August 10th, 2005  
Corocotta
 
 
Quote:
Originally Posted by LeEnfield
Corocotta........If the residue of radiation is so bad around Hiroshima & Nagasaki then why are they still building around these sites. Have you seen any of the research done on the surrounding radiation or have you just thrown this in to help support your argument
No, I havenīt been measuring the amount of radiation.
But donīt you see a few differences btw a nuke and conventional weapons? Come on!

http://www.millennium-ark.net/News_F...uman.body.html

http://www.hiroshima-cdas.or.jp/HICARE/abe.html
August 10th, 2005  
Charge 7
 
 
Quote:
Originally Posted by Young Winston
Quote:
Originally Posted by Charge 7
Quote:
Originally Posted by Young Winston
Quote:
Originally Posted by Charge 7
Well, certainly not as much a factor as the other considerations, but I do believe it was weighed in. Americans hated the Japanese at the time it's true, but we do not as a people take any joy in killing even for vengeance.
After Pearl Harbour, the US Government beat the "vengence" drum very loud.

Read "h**l in the Pacific" and many other sources.
Why don't you read my full posts? If you had, you would know that my father fought the Japanese in the Pacific as a US Marine. My mother's brother was a POW of them and was forced into slave labor by them. I know full well what happened in the Pacific. That was not what I was talking about in so much as what the US administration and the American people as a whole felt. Vengeance yes, but killing for the sake of killing no - not the greater majority of Americans.
Vengence, unfortunately can bring its own pleasures. Much documentation of US and Allied soldiers experiences has shown that many enjoyed killing Japanese. It was the nature of the fighting, Japanese atrocities and the attitudes that prevailed at the time towards the Japanese race that brought this out. Even an idiot would know that it is not a part of American culture to kill just for the sake of it.

In the heat of battle, some terrible things were done on both sides. But that was the way it was. Ordinary people were brutalized by their experiences.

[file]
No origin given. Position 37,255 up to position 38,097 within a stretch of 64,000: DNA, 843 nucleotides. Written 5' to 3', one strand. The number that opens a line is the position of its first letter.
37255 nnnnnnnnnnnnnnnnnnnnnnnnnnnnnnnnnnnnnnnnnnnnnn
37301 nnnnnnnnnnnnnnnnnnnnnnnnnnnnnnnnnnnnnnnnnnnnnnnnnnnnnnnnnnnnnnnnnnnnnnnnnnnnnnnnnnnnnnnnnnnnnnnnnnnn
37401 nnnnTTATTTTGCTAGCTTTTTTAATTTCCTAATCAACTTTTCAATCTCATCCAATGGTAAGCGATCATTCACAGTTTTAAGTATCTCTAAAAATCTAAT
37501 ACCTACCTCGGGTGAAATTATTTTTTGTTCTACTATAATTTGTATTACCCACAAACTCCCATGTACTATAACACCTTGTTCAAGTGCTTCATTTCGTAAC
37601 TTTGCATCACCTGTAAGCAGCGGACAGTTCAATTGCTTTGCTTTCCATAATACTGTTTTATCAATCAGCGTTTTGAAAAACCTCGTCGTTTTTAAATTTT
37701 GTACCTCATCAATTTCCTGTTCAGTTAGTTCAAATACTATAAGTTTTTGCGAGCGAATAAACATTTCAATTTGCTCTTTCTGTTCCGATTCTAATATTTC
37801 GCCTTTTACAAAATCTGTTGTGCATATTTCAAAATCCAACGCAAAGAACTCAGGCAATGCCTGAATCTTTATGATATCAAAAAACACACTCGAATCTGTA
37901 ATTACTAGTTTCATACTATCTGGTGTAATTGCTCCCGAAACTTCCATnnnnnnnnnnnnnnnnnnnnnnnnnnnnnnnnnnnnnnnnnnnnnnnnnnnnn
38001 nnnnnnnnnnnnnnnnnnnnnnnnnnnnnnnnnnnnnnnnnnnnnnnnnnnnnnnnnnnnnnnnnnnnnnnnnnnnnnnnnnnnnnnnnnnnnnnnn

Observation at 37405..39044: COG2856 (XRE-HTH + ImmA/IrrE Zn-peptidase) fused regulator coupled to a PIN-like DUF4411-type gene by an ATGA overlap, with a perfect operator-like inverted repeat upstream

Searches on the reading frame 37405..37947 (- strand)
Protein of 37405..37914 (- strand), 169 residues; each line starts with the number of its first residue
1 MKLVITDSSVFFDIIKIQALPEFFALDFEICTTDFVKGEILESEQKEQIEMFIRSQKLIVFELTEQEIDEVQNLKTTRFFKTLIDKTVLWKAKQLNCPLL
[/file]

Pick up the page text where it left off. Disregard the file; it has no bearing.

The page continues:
Of course you know all this already.

Most of this is off topic. Should continue this under another heading.
So then it appears you've finally understood what I was saying all along.
August 10th, 2005  
LeEnfield
 
 
Was it vengeance or was it self preservation, back in those you had make sure the buggers were dead, or they would jump up and come at you again. Like some other people toady they felt there only path into heaven was to die on the battlefield. After a number of Allied soldiers had been killed by Japanese pretending to surrender,a much firmer line was taken. Then just how do you expect them to react. It was a time when the old slogan held true, the only good Japanese is a dead one. Just have look at the numbers of prisoners taken on some of these islands, they did not want to surrender they wanted to fight to the last and this is just what they did. Next thing you will be saying the Kamikaze pilots were actual on their way to surrender when they were either shot down or crashed on landing
August 10th, 2005  
Charge 7
 
 
I only stated that vengeance played a part, but not by far the more important part. I did say that it was, as you suggest LeEnfield, that saving lives was paramount. Next most important was sending a message to the Russians. Vengeance came after that and not, as I also stated, for the sake of killing. Vengeance played a role in that Pearl Harbor, Singapore, Manila, and yes, Nanking as well had all come before. A ruthless bloodthirsty enemy gets short consideration when it comes right down to it.
August 10th, 2005  
LeEnfield
 
 
America like Britain having got into a war that was forced upon them, main aim was to pursue all aspects of this conflict to bring about a satisfactory conclusion, and if this meant taking drastic action to win this war then so be it. Most men killed to protect them selfs, there pals, and to win. They also knew in the Pacific campaign after a very short while that they would be shown little mercy if the surrendered.
August 10th, 2005  
TBA_PAKI
 
There are three major factors that conclude the use of Atom Bomb over Japan in WWII:

- The huge risk involved in conventional invasion of Japan by US forces as Japanese were well known for their stubborn resistance during fighting on ground. And this meant that huge number of Man-power would be lost in the invasion process.

- The projection of power to Soviet Union.

- Japanese leader "Suzuki's" decision of not to surrender even after the defeat. This perception is widely used by US Media to justify the act of use of Atomic Bombs.

Also do note that this decision was made by President Harry S. Truman and it might be possible that he had a harsher perception about armed conflicts.